Trinity Jackson, 13, participates in the wrist carry as judge Elizabeth Rexford watches at the Native Youth Olympics 2018 Traditional Games at the University of Alaska Southeast Recreational Center in March 2018. Tuckwood won the event for middle school students. (Michael Penn | Juneau Empire File)

Trinity Jackson, 13, participates in the wrist carry as judge Elizabeth Rexford watches at the Native Youth Olympics 2018 Traditional Games at the University of Alaska Southeast Recreational Center in March 2018. Tuckwood won the event for middle school students. (Michael Penn | Juneau Empire File)

Juneau hosts 2020 Traditional Games this weekend

More than 125 athletes will participate in the games

More than 125 athletes from more than 18 locations will come together at Juneau-Douglas High School: Yadaa.at Kalé to compete in the 2020 Traditional Games this Saturday.

“It’s cool to see the growth and the momentum of the sport throughout the southeast,” said Kyle Worl, the organizer of the event and a prime mover in the push increase the popularity of the traditional games and the Native Youth Olympics in Southeast Alaska.

[Juneau local recognized for Herculean effort bringing back traditional sports]

The games are based on hunting and survival skills that allowed the indigenous people of Alaska to thrive in their homeland for thousands of years, according to partner organization Sealaska Heritage Institute, a nonprofit that promotes and protects Alaska Native culture.

Michael Penn | Juneau Empire File                                Orion Denny, 16, rejoices in winning the high school adult one-foot high kick competition at the Native Youth Olympics 2018 Traditional Games at the University of Alaska Southeast Recreational Center in March 2018.

Michael Penn | Juneau Empire File Orion Denny, 16, rejoices in winning the high school adult one-foot high kick competition at the Native Youth Olympics 2018 Traditional Games at the University of Alaska Southeast Recreational Center in March 2018.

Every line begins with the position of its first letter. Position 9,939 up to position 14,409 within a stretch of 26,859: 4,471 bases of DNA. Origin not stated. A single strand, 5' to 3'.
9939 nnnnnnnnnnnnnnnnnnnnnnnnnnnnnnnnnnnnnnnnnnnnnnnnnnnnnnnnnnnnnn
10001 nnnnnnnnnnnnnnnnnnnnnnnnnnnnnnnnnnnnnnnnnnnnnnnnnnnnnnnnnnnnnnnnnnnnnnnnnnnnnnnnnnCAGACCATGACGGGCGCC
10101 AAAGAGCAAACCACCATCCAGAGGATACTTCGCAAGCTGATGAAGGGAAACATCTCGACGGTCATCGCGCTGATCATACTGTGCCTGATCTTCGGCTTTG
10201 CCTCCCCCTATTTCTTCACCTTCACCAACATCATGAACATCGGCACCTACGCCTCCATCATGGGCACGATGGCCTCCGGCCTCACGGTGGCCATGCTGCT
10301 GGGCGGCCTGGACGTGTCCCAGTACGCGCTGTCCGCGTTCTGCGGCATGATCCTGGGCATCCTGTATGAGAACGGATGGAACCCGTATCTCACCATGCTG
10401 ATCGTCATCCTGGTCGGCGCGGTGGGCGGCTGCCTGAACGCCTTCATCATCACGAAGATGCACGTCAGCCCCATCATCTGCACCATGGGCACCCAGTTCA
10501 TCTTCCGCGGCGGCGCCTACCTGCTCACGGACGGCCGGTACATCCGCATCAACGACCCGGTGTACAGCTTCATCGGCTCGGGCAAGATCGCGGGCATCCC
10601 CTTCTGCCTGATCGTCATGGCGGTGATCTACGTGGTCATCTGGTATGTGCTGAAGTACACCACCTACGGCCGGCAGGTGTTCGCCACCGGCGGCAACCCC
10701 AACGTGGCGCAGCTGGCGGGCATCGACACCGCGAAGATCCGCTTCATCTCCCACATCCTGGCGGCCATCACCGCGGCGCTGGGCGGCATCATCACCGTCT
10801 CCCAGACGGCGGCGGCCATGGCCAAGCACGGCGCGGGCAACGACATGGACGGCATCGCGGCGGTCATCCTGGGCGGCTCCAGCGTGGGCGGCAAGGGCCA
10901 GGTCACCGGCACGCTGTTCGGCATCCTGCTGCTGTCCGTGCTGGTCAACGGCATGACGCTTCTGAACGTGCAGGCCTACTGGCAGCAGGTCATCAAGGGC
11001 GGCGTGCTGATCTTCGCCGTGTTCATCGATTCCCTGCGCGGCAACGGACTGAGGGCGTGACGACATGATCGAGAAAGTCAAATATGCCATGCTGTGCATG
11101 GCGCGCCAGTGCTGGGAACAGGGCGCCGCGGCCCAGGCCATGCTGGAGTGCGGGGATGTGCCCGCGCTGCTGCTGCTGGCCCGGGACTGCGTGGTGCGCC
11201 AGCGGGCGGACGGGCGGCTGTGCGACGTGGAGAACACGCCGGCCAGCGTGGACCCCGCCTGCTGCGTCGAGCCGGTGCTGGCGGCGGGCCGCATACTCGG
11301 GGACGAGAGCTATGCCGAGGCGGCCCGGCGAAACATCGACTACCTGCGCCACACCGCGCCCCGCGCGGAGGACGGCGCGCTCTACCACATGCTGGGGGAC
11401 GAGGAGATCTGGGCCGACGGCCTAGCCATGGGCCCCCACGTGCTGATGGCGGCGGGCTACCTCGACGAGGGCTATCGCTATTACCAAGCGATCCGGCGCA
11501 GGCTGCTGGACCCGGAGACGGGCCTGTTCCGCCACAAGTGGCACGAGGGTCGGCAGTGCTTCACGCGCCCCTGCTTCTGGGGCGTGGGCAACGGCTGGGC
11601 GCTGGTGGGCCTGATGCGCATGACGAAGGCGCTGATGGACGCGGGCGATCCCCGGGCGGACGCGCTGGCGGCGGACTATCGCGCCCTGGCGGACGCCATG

Local teams will come from all local high schools and middle schools. Teams from Nome, Bethel, Whitehorse, Ketchikan, Metlakatla, Hoonah, Hydaberg, Craig and Lower Kuskokwim will travel to Juneau to compete, as well as individuals from Anchorage, Fairbanks and Barrow. Three college teams will also be present and competing: University of Alaska Southeast, Alaska Pacific University and Northern Arizona University.

“I think that’s really exciting that our culture can be shared all the way to Arizona,” Worl said.

The team was founded by a Fairbanks resident who brought the sport to the school and became a coach, Worl said.

Worl has been part of a movement to revitalize the NYO and traditional games, particularly in the Southeast and at a college level, so that kids who go to school can continue to play before becoming coaches in their own communities, forming a self-sustaining reaction.

“Because it’s kind of a reintroduced sport for the Southeast or a new sport for most people, recruitment is a year-round activity,” Worl said.”Throughout the year, I’m continually recruiting and trying to build interest in the sport.”

Part of his plan for the future is to deconflict the scheduling of the event with other major sports in the Southeast, particularly basketball, so that more people will have a chance to participate.

“Next year we’re trying to move our event back into April so we’re not overlapping with basketball season,” Worl said. “That’s one of the challenges we’ve noticed is that we overlap with basketball season. We’re trying to find our balance or find our way.”

The events will begin at JDHS at roughly 9 a.m. on Saturday with an opening ceremony. Worl said that there will be a parade of athletes and speakers from the sponsoring organizations, which include the Sealaska Corporation and the University of Alaska Southeast. Other partner organizations for the Traditional Games include the Sealaska Heritage Institute and the Central Council of Tlingit and Haida Indian Tribes of Alaska.

Walk-ons are also welcome to participate in the games for free, Worl said.

“Anyone can show up and participate. Just learning through the experience. You don’t have to be experienced at all,” Worl said. “If you go onto the floor, people are going to teach you, and coach you and give you advice. That’s the spirit of the games.”

• Contact reporter Michael S. Lockett at 757.621.1197 or mlockett@juneauempire.com.

Know and go

What: The 2020 Traditional Games

When: March 7-8, beginning at 9 a.m. each day.

Where: Juneau-Douglas High School: Yadaa.at Kalé, 1639 Glacier Ave. Admission and participation is free with registration.

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